Saturday, August 29, 2009

An Approximate Sense of Self

I am who you think I am, I am who I think I am, I am who I am.

I was browsing the other evening through the profiles of some of the various people who have shared interests with those quoted on my own BlogSpot – I am still waiting for someone else to share ‘a stolen smile’ with! It is an interesting exercise exploring the nuances of what people choose to reveal about themselves. You make judgements, second-guess them and sometimes feel compelled to reach out, to make contact, to be certain that your perceptions were accurate.

The objective and subjective perceptions of self rarely in ordinary life coalesce to give an accurate portrayal unless, I sometimes think, it is in a man saying ‘no’ or a woman saying ‘yes’ to those eternal questions, Do you believe, do you love me, are you happy, do you forgive? The reverse gender responses do not generally hold true.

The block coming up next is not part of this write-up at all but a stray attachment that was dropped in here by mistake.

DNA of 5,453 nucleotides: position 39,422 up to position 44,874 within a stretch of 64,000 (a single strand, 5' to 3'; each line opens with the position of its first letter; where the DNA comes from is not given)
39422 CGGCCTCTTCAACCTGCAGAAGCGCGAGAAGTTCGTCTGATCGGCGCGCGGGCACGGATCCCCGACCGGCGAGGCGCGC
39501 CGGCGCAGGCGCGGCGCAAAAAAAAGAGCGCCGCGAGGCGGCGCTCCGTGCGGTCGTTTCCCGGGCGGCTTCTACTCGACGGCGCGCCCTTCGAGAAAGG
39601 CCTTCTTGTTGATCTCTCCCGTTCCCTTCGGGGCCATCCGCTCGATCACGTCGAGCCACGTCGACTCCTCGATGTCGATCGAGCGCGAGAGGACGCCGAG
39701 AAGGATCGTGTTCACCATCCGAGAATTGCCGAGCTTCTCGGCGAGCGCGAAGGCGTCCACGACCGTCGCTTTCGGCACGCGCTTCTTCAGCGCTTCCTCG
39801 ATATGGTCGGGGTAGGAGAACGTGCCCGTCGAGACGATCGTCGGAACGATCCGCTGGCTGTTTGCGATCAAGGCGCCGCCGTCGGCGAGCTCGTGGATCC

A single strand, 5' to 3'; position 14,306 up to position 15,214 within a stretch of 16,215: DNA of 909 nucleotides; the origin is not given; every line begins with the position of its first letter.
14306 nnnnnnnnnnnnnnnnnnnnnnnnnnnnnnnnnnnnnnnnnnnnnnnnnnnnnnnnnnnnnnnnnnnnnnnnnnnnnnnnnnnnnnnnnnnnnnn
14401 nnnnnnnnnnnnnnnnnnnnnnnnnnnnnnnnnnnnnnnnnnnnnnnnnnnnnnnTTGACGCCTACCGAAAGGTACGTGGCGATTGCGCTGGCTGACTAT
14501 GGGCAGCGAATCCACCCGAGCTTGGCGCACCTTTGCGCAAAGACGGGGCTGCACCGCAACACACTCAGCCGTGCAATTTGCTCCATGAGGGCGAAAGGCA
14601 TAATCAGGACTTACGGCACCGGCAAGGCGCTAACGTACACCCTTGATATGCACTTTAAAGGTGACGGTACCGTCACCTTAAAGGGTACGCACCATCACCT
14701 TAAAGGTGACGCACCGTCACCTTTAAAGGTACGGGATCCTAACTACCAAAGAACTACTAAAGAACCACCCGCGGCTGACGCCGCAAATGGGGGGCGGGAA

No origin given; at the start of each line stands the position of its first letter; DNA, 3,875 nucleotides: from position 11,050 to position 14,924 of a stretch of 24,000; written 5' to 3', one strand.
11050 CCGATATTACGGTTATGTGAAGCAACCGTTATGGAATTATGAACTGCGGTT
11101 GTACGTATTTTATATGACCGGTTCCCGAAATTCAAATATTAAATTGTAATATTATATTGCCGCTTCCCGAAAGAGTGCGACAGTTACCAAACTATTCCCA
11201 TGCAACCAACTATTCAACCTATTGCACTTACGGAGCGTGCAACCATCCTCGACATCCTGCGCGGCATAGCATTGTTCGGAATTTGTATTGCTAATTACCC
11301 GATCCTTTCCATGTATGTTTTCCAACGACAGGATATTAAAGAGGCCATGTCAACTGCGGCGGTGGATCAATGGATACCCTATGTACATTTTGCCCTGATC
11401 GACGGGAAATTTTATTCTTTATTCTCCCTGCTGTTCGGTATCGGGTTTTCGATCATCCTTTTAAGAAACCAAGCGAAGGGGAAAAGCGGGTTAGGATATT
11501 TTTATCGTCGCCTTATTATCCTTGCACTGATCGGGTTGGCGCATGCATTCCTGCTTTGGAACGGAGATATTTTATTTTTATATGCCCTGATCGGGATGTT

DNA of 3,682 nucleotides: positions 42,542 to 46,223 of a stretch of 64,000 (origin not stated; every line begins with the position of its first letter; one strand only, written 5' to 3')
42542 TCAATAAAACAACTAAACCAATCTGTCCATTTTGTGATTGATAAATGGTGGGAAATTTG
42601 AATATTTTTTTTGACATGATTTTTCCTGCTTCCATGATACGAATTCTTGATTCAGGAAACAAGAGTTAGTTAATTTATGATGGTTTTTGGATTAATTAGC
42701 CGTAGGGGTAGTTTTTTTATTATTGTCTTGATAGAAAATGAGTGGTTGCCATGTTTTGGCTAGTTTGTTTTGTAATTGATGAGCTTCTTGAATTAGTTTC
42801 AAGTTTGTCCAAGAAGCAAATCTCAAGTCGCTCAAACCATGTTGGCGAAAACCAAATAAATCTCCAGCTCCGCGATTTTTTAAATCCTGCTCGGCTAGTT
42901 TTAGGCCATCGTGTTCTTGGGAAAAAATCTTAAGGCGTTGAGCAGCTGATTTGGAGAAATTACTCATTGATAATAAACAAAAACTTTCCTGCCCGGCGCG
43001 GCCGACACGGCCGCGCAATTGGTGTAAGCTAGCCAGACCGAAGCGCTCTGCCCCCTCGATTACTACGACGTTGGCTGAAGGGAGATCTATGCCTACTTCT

And in writers it is never true!

Bernard-Henri Lévy, the Algerian born millionaire ‘media-darling’ philosopher of the French left – I have to state here that my perception of modern Socialist/Leftist French politics, and indeed also that of the current Iranian ‘theocracy’, is akin to that of a recent amputee, who inwardly, at a cerebral cortex level at least, has a sensation of something ‘out there’ where the limb once was, moving, touching, sensing, reacting yet in reality there is nothing there, nothing of substance at least, just a memory, a memory of a once viable purpose – said in an interview with the Sunday Times Magazine some years ago that ‘writers are not as interesting as the books they write.

Is this the key?

The great books, the greatest poetry, the most beautiful music and art are all exploratory journeys of self, yet in their greatness reach or almost reach non-self, the approximate likeness of being.

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